The rest of the team shone in support of Cavendish, the highlight being a picture-perfect multi-man lead-out on stage 10, and the way they rallied around Cavendish when time cuts threatened in the mountains was nearly on a par. Even if Julian Alaphilippe struggled to hit the right notes for the majority of the race, he still won the first stage and wore the yellow jersey for the third consecutive Tour, while Mattia Cattaneo delivered another strong performance and was knocking on the door of the top 10. Another hugely successful July for the Belgian team.
With Tom Dumoulin stepping aside earlier in the year and Steven Kruijswijk struggling for form all season, the three-pronged approach looked a little one-dimensional by the start in Brest. So when their talisman Primož Roglič crashed on stage 3 and then plummeted out of contention before joining Robert Gesink and Tony Martin on the way home, it looked like a salvage operation for the Dutch team.
From that low point, they surely couldn’t have imagined such future fortunes. Wout van Aert won a trio of stages, showcasing his astonishing versatility by winning in the mountains, against the clock, and in a bunch sprint. Sepp Kuss made it four in total in Andorra but the greatest success story was Jonas Vingegaard, the 24-year-old debutant who filled Roglič’s shoes and soared to second overall. The Dane has had a breakthrough year and, even if Jumbo-Visma didn’t win the Tour this year, they now known they have another option to do so in the future.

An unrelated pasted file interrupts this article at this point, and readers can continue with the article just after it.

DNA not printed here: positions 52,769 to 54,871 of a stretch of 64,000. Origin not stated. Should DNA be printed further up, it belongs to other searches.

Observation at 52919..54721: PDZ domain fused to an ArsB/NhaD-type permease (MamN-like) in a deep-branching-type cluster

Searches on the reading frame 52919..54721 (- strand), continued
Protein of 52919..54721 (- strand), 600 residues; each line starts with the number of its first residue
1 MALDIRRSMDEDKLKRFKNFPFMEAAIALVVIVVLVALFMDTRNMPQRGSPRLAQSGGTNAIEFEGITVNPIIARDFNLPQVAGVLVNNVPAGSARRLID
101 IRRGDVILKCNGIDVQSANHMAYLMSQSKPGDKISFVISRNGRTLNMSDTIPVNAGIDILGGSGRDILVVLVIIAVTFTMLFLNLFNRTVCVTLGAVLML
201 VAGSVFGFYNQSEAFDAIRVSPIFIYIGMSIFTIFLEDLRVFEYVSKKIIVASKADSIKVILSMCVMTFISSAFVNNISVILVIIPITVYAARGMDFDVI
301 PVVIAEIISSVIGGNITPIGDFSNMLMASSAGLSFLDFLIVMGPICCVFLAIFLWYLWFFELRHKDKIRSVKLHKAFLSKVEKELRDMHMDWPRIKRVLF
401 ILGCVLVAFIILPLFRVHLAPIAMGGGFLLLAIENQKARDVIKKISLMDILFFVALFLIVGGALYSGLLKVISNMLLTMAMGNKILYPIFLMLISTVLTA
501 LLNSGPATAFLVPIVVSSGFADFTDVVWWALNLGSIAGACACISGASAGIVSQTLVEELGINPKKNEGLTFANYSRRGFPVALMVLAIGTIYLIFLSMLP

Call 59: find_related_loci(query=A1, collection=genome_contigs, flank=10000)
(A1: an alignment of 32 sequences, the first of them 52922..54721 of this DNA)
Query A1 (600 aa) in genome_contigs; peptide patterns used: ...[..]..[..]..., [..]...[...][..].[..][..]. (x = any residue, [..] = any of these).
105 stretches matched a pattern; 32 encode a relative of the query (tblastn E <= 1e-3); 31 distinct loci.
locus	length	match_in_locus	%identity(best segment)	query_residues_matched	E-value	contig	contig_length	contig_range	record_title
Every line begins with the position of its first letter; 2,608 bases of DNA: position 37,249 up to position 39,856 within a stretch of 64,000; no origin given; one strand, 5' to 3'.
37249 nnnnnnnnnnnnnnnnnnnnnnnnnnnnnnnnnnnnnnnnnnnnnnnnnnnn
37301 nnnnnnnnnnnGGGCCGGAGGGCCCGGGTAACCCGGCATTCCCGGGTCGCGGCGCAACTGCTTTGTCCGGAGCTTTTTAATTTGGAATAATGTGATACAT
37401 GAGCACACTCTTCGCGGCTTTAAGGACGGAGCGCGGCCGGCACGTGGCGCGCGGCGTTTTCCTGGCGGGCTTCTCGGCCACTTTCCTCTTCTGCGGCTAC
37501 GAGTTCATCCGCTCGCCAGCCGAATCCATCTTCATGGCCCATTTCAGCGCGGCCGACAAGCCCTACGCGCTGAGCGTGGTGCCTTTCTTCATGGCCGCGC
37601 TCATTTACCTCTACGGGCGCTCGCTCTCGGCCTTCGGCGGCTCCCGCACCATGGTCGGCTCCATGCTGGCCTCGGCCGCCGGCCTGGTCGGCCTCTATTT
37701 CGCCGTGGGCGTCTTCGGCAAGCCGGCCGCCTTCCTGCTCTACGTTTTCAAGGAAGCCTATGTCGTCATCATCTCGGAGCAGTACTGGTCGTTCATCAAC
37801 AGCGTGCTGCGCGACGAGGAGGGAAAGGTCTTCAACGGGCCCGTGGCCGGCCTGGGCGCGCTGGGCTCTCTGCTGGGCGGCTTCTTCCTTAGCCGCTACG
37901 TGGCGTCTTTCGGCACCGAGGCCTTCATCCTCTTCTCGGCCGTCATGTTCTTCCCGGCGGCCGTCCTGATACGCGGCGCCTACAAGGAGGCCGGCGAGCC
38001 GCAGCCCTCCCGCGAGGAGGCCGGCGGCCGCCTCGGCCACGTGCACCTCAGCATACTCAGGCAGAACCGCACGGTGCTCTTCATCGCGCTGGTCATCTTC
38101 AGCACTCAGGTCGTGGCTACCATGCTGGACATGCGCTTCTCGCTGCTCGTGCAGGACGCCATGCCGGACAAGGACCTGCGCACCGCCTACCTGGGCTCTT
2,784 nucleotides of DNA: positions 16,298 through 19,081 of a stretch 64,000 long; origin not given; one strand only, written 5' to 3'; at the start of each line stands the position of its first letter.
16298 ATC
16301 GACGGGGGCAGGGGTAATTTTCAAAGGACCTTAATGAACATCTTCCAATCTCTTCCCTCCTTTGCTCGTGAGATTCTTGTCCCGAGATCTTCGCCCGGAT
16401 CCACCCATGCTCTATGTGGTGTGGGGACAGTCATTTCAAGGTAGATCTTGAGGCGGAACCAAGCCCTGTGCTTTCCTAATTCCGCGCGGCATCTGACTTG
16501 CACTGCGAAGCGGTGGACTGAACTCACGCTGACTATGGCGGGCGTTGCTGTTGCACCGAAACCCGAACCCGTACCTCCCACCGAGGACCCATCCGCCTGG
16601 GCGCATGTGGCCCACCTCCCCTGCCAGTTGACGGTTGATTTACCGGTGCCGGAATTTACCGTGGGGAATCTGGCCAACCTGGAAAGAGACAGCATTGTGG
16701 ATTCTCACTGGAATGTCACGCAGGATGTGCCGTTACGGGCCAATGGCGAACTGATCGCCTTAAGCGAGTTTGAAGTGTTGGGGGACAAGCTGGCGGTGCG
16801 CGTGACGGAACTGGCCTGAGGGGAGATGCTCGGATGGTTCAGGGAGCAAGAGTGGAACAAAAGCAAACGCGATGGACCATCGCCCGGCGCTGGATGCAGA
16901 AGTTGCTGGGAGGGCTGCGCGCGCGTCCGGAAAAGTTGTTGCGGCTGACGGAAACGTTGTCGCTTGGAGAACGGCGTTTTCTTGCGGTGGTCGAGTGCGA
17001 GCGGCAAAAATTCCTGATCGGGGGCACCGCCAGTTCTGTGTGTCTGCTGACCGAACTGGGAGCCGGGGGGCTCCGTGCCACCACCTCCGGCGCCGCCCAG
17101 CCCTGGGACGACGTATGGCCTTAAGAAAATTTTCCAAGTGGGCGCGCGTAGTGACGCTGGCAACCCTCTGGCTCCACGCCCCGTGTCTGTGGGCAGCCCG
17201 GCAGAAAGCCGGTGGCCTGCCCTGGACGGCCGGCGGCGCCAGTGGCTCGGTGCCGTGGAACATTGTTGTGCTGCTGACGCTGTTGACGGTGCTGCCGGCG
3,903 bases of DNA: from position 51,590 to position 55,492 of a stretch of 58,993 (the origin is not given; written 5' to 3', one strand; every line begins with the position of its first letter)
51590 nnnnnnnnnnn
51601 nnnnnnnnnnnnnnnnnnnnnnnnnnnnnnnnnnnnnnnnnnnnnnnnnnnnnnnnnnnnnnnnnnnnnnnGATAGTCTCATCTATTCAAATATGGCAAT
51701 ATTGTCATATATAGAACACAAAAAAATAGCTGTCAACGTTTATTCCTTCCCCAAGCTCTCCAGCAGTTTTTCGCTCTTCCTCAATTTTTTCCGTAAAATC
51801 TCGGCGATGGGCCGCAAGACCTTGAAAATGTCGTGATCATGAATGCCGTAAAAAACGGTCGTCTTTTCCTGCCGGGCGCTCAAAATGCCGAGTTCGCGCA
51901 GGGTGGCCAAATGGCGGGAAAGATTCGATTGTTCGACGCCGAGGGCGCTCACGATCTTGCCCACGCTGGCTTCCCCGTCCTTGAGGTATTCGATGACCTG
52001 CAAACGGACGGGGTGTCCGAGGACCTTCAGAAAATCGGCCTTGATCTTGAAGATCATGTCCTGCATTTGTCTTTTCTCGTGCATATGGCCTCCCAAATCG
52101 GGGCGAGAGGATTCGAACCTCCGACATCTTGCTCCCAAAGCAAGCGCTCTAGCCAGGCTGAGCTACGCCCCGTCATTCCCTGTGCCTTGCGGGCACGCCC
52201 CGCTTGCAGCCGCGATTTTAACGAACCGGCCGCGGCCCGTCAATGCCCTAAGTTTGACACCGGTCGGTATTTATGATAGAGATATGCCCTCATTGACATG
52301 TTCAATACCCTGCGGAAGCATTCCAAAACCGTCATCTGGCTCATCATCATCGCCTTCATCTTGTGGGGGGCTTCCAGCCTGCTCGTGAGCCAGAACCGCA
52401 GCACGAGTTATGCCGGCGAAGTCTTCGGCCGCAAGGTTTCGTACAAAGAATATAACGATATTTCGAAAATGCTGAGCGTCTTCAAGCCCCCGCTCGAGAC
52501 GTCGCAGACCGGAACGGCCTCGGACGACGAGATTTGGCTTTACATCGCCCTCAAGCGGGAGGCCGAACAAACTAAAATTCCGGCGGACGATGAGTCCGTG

The Roodhooft brothers’ second-division team have been punching above their weight all season and the Tour de France proved to be no different. The talisman has of course been Mathieu van der Poel and he duly delivered, despite only spending a week in France ahead of his Olympic priorities.
Some ProTeams teams would have happily fed solely off the publicity generated when they turned up to the teams presentation rocking purple and amber jerseys in a tribute to Van der Poel’s late grandfather, Raymond Poulidor. But it got better as the young Dutchman claimed a thrilling and emotional stage win on the Mûr-de-Bretagne to pull on the yellow jersey his grandfather never got to wear. Tim Merlier made it two the next day after the team dominated the messy finish, and Van der Poel clung on to yellow all the way to the Alps. With neither Van der Poel or Merlier making it through the first week, Alpecin-Fenix were much quieter in the second half of the race, and an area of disappointment will be the fact that Jasper Philipsen finished on the podium in six sprint stages but didn’t win one. Still, the team’s first Tour was already a success after that first week.